It is his “milestone in international law”: The world’s first judgment against Syrian state torture triggers numerous reactions. Justice Minister Buschmann hopes for imitators all over the world.
A decade after the start of the Syrian civil war, a German court has passed a historic verdict: life imprisonment for a man allegedly responsible for torture in a prison. Read more about this here. This has provoked numerous reactions, there is talk of a “milestone in international law”.
Federal Justice Minister Marco Buschmann described the world’s first judgment against Syrian state torture as “pioneering work” and is hoping for courts in other countries. The Koblenz judge’s verdict deserves to be noticed worldwide, said the FDP politician. “I would appreciate it if other constitutional states follow this example. Those who have committed crimes against humanity must nowhere find safe places to retreat.”
Terrible injustice had taken place in the Assad regime’s torture prisons. According to Minister Buschmann, the verdict makes it clear that crimes against humanity should not go unpunished: “No matter where they are committed, no matter who perpetrates them – that is the great and powerful conviction on which international criminal law is based.”
The well-known human rights activist Omar al-Schughri (26), who was himself a victim of torture in Syria, told the German press agency: “The symbolic value of the verdict is proof of how trauma drives us to rebuild things from them we never thought it could ever be achieved. Our past is a weapon against our enemies. “
The verdict will not heal the broken heart of every mother whose son has been killed under torture, nor will it bring victims back to their families. “But it gives us hope that the regime will fall and we will be free.”
A Syrian woman with pictures of her partner and her son who disappeared in prisons of the Assad regime: a former interrogator has now been convicted. (Source: Thomas Frey / dpa)
The domestic political spokeswoman for the parliamentary group of the Greens, Lamya Kaddor, said after the verdict: “The life sentence for a higher-ranking torturer of the Syrian regime is a milestone in international law and another blow by the rule of law against impunity for war criminals.” Anwar R. has now been “brought to his just punishment”.
Kaddor referred to further arrest warrants against high-ranking Syrian officials that are available in Germany. In her first speech as a member of the Bundestag on Wednesday, she said: “I am here as a German and the daughter of Syrian immigrants, whose parents would never have thought it possible to hear their child speak at this point.”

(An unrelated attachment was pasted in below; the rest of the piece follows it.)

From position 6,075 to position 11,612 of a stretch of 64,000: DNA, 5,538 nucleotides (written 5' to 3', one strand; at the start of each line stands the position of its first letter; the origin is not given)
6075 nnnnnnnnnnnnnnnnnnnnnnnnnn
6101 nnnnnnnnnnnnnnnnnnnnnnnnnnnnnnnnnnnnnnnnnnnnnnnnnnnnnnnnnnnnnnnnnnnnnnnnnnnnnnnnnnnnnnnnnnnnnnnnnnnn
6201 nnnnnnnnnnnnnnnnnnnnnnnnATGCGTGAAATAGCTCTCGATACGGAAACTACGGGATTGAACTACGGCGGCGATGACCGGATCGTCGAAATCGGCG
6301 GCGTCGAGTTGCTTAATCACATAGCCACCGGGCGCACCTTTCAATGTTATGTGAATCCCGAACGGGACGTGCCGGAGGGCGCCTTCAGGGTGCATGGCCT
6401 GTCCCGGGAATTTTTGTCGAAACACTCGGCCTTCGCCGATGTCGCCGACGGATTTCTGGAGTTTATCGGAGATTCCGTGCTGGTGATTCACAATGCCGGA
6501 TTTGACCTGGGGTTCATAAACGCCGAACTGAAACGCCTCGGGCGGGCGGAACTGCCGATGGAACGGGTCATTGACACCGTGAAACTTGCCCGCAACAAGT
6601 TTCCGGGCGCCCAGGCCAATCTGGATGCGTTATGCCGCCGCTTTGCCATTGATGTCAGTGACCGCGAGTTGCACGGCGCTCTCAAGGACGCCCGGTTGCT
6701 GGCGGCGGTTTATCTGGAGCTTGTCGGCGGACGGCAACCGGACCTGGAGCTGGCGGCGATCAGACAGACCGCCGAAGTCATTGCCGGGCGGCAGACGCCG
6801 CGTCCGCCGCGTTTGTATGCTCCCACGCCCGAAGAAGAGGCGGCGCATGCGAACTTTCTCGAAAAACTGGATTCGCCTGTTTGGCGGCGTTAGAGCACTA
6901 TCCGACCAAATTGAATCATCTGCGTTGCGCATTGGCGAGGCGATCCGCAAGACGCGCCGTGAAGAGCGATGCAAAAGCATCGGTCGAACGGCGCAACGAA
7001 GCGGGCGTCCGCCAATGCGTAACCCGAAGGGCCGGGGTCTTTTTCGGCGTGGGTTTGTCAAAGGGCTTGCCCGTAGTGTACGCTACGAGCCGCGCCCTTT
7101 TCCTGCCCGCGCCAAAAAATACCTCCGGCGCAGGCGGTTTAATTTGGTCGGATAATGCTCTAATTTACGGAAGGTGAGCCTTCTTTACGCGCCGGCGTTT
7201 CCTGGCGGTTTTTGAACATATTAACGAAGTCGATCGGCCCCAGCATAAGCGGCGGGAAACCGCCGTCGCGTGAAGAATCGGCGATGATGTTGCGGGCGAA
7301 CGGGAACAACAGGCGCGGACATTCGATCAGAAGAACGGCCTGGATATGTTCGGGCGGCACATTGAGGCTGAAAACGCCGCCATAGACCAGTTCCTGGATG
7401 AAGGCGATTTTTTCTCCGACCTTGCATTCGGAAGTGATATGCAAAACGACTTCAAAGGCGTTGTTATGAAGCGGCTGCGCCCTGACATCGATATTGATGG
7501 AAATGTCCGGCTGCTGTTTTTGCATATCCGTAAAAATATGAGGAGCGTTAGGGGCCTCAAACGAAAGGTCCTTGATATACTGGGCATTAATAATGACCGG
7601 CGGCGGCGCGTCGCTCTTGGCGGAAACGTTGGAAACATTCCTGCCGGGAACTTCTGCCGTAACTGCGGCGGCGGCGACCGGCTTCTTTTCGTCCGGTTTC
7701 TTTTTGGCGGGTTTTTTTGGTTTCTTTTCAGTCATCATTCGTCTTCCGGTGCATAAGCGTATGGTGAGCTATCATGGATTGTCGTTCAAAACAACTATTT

Human rights activists see the conviction of the accused in the criminal proceedings for state torture in Syria as a “groundbreaking step” towards justice. “The verdict is a significant moment for civilians who survived torture and sexual abuse in Syrian prisons,” said Human Rights Watch.
The Syrian government continues to commit the most serious crimes against humanity, said the Secretary General of Amnesty in Germany, Markus Beeko. “In 2021, tens of thousands of people were the victims of systematic torture, extrajudicial executions, arbitrary arrests and enforced disappearances by Syrian ‘security forces.” The organization expects further processes in Germany and other countries.
The German Association of Judges (DRB) also attaches great importance to the judgment. The court decision “sends the important signal to the perpetrators and their victims: War criminals must expect prosecution in Germany,” said DRB Federal Managing Director Sven Rebehn. “The work of the German judiciary in the area of international criminal law is considered exemplary internationally.”
However, it is “extremely time-consuming and tedious to investigate crimes committed abroad in German courts in each individual case.” Against this background, Rebehn praised “that the new federal government has now resolved to further strengthen the Federal Prosecutor’s Office and the competent courts for this important task”.
The Higher Regional Court of Koblenz had sentenced the 58-year-old Syrian Anwar R. to life imprisonment, among other things for crimes against humanity. According to the State Security Senate, as the head of interrogation in a General Secret Service prison, he was responsible for the torture of at least 4,000 people. The verdict is not yet legally binding.